Books: Official Truth 101 Proof

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Rex Robert Brown really, really does not like Vincent Paul Abbot.

I have now given you roughly 25% of this book.  No, seriously, so much of it is spent calling Vinnie Paul names and calling Vinnie Paul out that there’s barely room for Rex to do the occasional halo polishing or tell any stories of rock n roll debauchery 1

Let me back up here.  Official Truth 101 Proof is the autobiography of Rex Robert Brown 2 bass player for 90s metal titans Pantera. It spends a few chapters giving us Rex’s background (born to an upper middle class family which saw its class dropped down multiple steps with the early death of Rex’s father, Rex became that kid, eventually finding the joined at the hip professions of music and low level drug dealing until his band got big) most of the book centers around the rise and fall of Pantera.

The problem here is, I’ve read The Dirt and I’ve read The Heroin Diaries and this is neither one of those books.  If you’re looking for crazy road stories with groupies and drugs and the like.  This is not the book for you.  This is odd given that the guys in Pantera who weren’t junkies were full blown alcoholics. 3

It’s not like they were saints, mind you. It’s just that they seemed to be dedicated to destroying hotel rooms and wasting money on the most ridiculous things in the world (like overnighting hundreds of cases of lemon pepper to Europe because citrus pepper isn’t the same thing 4). Had Pantera managed to stay together, they would have ended up on VH-1’s behind the music using the MC Hammer template of band goes out on tour, loses money due to own stupidity, repeats.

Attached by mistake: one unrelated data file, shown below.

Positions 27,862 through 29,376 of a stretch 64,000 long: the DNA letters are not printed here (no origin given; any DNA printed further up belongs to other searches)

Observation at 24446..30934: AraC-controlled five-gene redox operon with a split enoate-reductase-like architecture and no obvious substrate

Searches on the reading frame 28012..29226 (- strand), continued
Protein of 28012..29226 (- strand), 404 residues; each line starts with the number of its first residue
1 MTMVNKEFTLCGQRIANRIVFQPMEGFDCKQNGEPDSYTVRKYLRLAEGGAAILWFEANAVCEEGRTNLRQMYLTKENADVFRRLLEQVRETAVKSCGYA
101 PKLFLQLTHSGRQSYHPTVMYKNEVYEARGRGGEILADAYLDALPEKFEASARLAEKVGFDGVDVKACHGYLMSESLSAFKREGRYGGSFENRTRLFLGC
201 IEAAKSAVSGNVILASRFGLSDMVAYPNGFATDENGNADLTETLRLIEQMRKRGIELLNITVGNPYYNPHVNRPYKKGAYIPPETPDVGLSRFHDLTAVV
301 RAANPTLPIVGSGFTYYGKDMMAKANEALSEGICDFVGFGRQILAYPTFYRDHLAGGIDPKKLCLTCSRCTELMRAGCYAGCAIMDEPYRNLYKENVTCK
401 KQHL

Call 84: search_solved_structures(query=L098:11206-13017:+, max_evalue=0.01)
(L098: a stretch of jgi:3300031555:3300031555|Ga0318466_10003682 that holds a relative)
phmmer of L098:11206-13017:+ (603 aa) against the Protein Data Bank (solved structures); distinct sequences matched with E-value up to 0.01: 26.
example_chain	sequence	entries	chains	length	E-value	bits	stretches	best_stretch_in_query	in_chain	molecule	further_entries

That being said, maybe that’s the problem, the story has been told so many times that it’s not that interesting anymore.  Or, perhaps, it’s because Rex isn’t telling the whole story.  So, what I’m going to do here is give my rating, then after the jump I’m going to  point out the giant, “wait, how did this not get discussed?” moment of the book.  This will use NSFW language, including the word that White people must never call Black people.  It will be, as the kids say, real talk.

Rex Brown’s autobiography is well written (you can hear the Texas drawl coming off the page) and mostly interesting.  But there’s just too much left on the table for it to be essential reading for all but Pantera fans.  Still, if you’re looking for a book, you could do worse.

Garbage Recommended Essential

For real, past this point there are swearing and racial and sexual slurs. You have been warned.

Early on in the book Rex talks about how they had a maid whom his mother called “Nigger Georgia.” 5 At some point in his life Rex realized that this was a truly jacked up thing to call someone.  I’ll just let him tell it:

…That’s the name I alwas heard being called in the house.  Sounds terrible, doesn’t it?  No wonder I’ve had provlems with that word ever since.  I grew to resent it because I didn’t feel that it was proper.  I didn’t realize this as a kid though – it wasn’t until much later in life that I came to know what that word truly meant, but that’s just what my mother said – she made it sound like a term of endearment: “Nigger Georgia this, Nigger Georgia that.” Nowadays I will never use the words “nigger” or “faggot,” nor will I allow them to be used in my house.  In my eyes, they are the foulest words imaginable.

Well, that’s pretty cut and dried.  In fact, it seems like a neat bit of foreshadowing. 6